Humanities Blog

Fieldwork in a place that could be anywhere: filmmaking in a city park

Anthropology MA student Anna Keller took her camera to a park in Basel to learn more about diverse encounters and movement in urban spaces. The park where people were selling drugs, exercising, strolling, the anthropologist was co-creating the film with other park visitors while facing difficult questions about the ‘illegality’ and ‘foreignness’ of some of her research participants versus the ‘legality’ and power position of herself.

Anna Keller

Ethnographic fieldwork is the heart of anthropologists’ work – or rather its lungs, as I would say. No anthropologist can get away without themselves diving into the social and cultural environment that they are researching on, to learn from the people who are actually part of it. While ‘being there’ when lives happen, anthropologists combine their interlocutors’ perspectives with their own experiences that they make ‘in the field’. As a participant of the audiovisual ethnography program of the Social and Cultural Anthropology department at Tallinn University, I was encouraged to do my fieldwork for my MA thesis with a camera, exploring the social field of my interest while and by making a film.

I could have done my fieldwork anywhere. Anywhere, because my interest lies in a virtually omnipresent condition: people moving alongside each other in urban spaces, (without) encountering: spatial condensation of most diverse, seemingly non-related realities. The bodily proximity in which we come to reaffirm and reconsider categories such as the ‘local’ or the ‘foreign’, the ’familiar’ or the ‘strange’ that we may ascribe to each other. Yet, I went ‘home’, to Switzerland, to spend the summer in a lively city park in Basel that I had been passing daily in the past few years before coming to study in Tallinn. It is a place that I ‘knew’ as a site between images of multicultural joviality and one-sided medial representations, reporting about violence as well as drug selling and consummation by societal outsiders.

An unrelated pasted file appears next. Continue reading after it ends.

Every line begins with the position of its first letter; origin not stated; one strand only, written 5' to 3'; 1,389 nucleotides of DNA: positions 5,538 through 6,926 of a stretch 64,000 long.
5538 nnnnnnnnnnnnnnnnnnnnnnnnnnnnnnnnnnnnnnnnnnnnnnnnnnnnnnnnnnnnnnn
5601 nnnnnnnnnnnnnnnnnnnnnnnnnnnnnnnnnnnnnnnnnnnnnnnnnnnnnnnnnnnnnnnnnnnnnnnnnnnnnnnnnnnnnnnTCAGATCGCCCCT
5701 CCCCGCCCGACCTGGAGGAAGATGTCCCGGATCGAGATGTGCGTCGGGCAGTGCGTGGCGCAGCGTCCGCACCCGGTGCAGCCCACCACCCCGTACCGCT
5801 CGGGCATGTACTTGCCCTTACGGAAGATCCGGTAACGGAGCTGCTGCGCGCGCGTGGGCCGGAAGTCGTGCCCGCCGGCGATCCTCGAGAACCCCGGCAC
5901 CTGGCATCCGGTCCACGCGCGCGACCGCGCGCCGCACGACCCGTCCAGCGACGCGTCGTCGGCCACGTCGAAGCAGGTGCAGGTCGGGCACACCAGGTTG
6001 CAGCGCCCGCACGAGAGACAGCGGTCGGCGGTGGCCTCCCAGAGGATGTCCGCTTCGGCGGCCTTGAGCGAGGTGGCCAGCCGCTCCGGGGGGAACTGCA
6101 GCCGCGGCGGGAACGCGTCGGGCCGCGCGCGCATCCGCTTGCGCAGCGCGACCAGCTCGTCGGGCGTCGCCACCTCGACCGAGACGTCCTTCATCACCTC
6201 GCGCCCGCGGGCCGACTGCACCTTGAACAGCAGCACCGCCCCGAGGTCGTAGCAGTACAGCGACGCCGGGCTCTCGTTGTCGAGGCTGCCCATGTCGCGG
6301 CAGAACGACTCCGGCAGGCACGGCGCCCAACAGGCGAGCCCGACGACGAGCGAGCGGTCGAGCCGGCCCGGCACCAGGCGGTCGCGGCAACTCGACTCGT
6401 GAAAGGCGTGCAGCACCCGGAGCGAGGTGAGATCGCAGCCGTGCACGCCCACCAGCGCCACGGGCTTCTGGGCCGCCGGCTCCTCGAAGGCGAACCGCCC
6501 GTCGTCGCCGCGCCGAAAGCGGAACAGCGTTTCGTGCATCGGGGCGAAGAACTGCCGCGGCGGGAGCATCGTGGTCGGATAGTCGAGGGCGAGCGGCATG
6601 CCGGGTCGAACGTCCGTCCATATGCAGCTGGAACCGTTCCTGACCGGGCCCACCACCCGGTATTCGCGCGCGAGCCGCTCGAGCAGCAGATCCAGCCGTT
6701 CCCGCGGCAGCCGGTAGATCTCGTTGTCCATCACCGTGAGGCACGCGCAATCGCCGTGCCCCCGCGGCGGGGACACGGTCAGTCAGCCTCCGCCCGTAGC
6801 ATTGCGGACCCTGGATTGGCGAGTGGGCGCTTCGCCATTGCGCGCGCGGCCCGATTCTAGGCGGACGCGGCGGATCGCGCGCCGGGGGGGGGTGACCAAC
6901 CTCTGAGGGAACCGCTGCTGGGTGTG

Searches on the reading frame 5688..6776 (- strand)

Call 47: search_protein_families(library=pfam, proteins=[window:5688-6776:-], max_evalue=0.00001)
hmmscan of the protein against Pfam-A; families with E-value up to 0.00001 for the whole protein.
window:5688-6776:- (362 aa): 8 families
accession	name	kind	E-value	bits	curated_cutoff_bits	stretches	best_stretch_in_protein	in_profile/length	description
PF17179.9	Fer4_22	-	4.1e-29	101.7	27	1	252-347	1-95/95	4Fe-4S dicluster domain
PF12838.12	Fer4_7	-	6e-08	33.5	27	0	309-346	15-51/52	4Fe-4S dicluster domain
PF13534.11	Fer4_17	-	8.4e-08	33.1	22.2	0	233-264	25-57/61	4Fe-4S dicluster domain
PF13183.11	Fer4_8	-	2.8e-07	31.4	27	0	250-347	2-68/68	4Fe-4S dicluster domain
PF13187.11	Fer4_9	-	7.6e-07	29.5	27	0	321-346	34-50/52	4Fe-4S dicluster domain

Moreover, I’m tempted to say, I could have done no fieldwork at all. As much as the ‘field site’ of my research and my everyday environment conflated, I was doing hardly anything other than I had, although less intensely, always been doing: observing people, enjoying their movements and challenging my relation to them by approaching someone, walking by, or choosing to sit somewhere, sometimes entering a conversation. Yet, I soon came to understand this playful habit of mine from an anthropological perspective: by moving through the park, I was building my own ‘spatiality’ – my subjective way of understanding and experiencing the environment of the park through my body the perspective out of which I came to meet other park visitors. How I moved in the park and how I approached people did however not only spring from my own personality and spontaneous decisions. Rather, I had also been “taught” how to move in the public spaces of my ‘home’: who to be suspicious of or admire in their Otherness (mostly (male) ‘foreigners’ and other ‘strangers’). Which paths to follow safely and what people to sit down next to when I am alone. Traces of such socialization, that I as a white person of middle-class background had experienced, made it easier for me to meet some people than coming across others, and to keep ‘knowing’ the Other (the seemingly unfamiliar ‘foreigner’) from distance – even now when doing fieldwork. And yet, I had my own feet which allowed me to try out moving into different directions and thereby challenge these very societal dynamics and limits.